Think Big, Go Micro! With Chloe Reid and Jodie Reid
Most people experience a micro-business when they are young. They might look after a friend’s pet or mow a neighbour’s lawn and receive some money or other item of value in return. Such micro-businesses teach young people valuable lessons about work, money, saving, and contribution.
Unfortunately, young people with disability often miss out on enjoying such experiences of work.
When COVID-19 changed Chloe’s plans for employment, Chloe and her family decided to think big and try a microenterprise.
In this presentation, Chloe and her mother, Jodie will outline how they
identified Chloe’s skills and interests
utilised their personal networks
and developed a successful microenterprise.
This session was introduced by Gus Reichelt
Hi, my name is Gus. I am here to introduce Chloe and Jodie Reid.
Chloe is 21 years old. She lives in Canberra. Chloe really likes fashion and design. She is great at sewing. Chloe uses this interest and skill in her own micro business.
Jodie Reid is Chloe’s mum. She thinks inclusion is very important. She believes that everyone has a talent that can lead to meaningful roles.
Today we will hear how Chloe started her own business by following her interest and talent in fashion. I hope you enjoy listening to Chloe’s story.
Meet Chloe Reid
Chloe Reid is a 21-year-old Canberra local with a strong interest in fashion and design.
With her mum Jodie’s support, she established a small business called Mrs Clompys Closet. A conversation with one of Jodie’s work colleagues led to an order of scrunchies for a local girls’ soccer team. Suddenly, Chloe found herself with an exciting niche!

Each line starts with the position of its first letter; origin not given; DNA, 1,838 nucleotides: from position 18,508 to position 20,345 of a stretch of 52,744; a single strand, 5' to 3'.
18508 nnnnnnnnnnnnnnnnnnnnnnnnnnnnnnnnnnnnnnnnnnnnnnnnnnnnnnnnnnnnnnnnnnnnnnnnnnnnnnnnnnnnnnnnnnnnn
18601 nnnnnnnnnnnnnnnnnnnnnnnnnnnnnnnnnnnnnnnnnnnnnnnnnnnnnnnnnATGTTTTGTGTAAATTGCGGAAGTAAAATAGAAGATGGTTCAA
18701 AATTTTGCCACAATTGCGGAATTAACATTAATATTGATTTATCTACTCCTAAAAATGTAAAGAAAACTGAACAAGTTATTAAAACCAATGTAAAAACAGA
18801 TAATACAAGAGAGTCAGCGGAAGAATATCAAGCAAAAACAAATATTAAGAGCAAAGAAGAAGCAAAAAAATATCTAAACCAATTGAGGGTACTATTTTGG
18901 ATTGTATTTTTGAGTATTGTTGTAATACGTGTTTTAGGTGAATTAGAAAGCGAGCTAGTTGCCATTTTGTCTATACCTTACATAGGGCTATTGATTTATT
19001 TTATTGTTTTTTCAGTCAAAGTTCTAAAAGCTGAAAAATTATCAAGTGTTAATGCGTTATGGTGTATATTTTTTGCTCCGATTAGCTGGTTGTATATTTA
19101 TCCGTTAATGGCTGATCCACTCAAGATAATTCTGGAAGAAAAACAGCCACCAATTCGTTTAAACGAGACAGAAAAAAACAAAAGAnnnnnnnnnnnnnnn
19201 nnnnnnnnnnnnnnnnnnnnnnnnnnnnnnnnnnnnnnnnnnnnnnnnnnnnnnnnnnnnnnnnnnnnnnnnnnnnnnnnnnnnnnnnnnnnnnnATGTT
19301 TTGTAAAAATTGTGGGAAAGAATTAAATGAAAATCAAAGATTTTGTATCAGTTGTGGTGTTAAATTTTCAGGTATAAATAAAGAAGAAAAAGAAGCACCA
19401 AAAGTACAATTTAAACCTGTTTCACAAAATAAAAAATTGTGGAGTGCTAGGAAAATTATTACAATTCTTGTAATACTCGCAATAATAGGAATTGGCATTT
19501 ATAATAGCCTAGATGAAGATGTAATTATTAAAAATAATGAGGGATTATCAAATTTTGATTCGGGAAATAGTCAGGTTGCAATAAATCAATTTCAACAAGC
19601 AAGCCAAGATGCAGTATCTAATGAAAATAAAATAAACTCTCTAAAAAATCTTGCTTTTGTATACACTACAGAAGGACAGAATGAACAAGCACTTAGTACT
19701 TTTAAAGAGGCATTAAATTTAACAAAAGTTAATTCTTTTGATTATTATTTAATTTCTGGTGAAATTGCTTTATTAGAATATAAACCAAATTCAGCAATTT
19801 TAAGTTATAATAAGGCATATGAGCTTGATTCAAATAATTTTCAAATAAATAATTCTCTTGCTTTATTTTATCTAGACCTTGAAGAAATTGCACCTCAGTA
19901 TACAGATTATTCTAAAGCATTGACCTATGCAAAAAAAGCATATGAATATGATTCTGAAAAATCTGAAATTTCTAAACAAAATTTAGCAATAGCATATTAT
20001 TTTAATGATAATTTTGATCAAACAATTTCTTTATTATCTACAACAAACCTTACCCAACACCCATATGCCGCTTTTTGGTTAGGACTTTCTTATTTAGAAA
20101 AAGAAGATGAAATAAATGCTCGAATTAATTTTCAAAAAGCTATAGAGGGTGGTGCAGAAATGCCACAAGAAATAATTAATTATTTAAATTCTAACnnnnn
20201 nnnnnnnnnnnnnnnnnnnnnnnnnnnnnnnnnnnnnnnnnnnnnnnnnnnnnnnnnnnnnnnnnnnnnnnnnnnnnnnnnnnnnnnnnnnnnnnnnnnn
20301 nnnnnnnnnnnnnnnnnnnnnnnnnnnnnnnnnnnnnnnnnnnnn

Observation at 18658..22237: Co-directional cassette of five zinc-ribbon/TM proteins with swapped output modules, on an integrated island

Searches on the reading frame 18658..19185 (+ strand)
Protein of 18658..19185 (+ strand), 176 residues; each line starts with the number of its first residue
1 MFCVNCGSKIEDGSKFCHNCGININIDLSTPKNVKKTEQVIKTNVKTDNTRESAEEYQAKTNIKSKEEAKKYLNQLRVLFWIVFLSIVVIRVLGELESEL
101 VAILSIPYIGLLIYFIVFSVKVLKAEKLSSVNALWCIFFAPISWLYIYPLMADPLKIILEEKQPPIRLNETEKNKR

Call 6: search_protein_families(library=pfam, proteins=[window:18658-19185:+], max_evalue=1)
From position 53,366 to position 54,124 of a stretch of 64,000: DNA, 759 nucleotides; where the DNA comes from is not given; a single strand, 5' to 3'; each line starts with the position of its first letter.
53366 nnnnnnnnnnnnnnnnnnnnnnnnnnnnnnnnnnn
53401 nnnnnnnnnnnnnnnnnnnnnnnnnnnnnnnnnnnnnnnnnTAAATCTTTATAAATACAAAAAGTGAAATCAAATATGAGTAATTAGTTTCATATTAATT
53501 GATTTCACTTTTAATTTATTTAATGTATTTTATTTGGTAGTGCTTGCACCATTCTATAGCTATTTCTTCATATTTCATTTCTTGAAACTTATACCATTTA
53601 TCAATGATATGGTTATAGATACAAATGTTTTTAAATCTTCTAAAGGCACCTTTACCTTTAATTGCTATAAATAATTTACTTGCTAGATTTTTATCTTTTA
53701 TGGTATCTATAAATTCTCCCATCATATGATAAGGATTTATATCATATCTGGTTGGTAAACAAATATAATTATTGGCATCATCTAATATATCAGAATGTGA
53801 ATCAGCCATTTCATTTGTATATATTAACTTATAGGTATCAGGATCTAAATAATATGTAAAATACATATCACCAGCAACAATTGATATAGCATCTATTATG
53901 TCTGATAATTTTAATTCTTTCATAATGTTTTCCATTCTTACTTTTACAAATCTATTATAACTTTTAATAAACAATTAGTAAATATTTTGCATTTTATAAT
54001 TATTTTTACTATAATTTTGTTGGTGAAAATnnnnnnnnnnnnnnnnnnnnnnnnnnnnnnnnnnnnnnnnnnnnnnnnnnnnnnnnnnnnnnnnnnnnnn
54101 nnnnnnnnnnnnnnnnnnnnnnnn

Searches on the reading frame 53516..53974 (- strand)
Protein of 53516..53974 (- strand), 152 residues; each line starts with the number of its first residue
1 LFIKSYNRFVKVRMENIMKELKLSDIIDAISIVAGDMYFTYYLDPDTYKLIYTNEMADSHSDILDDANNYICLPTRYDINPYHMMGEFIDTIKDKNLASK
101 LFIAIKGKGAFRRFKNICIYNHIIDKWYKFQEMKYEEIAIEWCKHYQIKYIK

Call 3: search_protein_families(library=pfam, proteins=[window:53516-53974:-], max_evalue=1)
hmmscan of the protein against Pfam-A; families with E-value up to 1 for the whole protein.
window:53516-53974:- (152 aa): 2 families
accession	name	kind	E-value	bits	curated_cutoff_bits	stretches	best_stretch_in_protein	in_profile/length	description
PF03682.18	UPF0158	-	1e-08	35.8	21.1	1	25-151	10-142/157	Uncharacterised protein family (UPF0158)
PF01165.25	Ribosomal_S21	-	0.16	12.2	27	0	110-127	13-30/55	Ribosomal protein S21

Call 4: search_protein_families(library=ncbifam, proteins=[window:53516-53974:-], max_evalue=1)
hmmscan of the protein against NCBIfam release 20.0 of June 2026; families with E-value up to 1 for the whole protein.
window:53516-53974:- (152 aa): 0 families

Chloe has recently launched her virtual shop on Etsy. She now sells hair scrunchies and beautiful lavender pillows to customers across Australia. Mrs Clompys Closet can be found on Etsy, Instagram and Facebook.
Meet Jodie Reid
Jodie Reid is a passionate and enthusiastic parent who loves talking about inclusion with anyone who wants to listen (and occasionally with some who don’t!). She believes that everybody has “their thing”- a talent, a passion, a skill – of value to contribute to those around them.
In her professional life, Jodie has worked in a range of government policy and program areas. She enjoys working collaboratively and looking for simple, creative solutions to complex problems. Just because no one has done it that way before doesn’t mean it can’t be done.
Jodie and her husband have two children, 15 and 21. Their daughter attended her local schools, from preschool to secondary college, and completed Year 12 in 2018. With Jodie’s help, she then followed her interest in fashion and sewing and runs a successful small enterprise in Canberra.
Resources mentioned in Chloe and Jodie’s presentation
This is a three-year project funded by the Department of Social Services. It will run until June 2023. The project hopes to see the trend reversed on poor disability employment figures. When work goals are set early in a child’s high school years, there are many potential benefits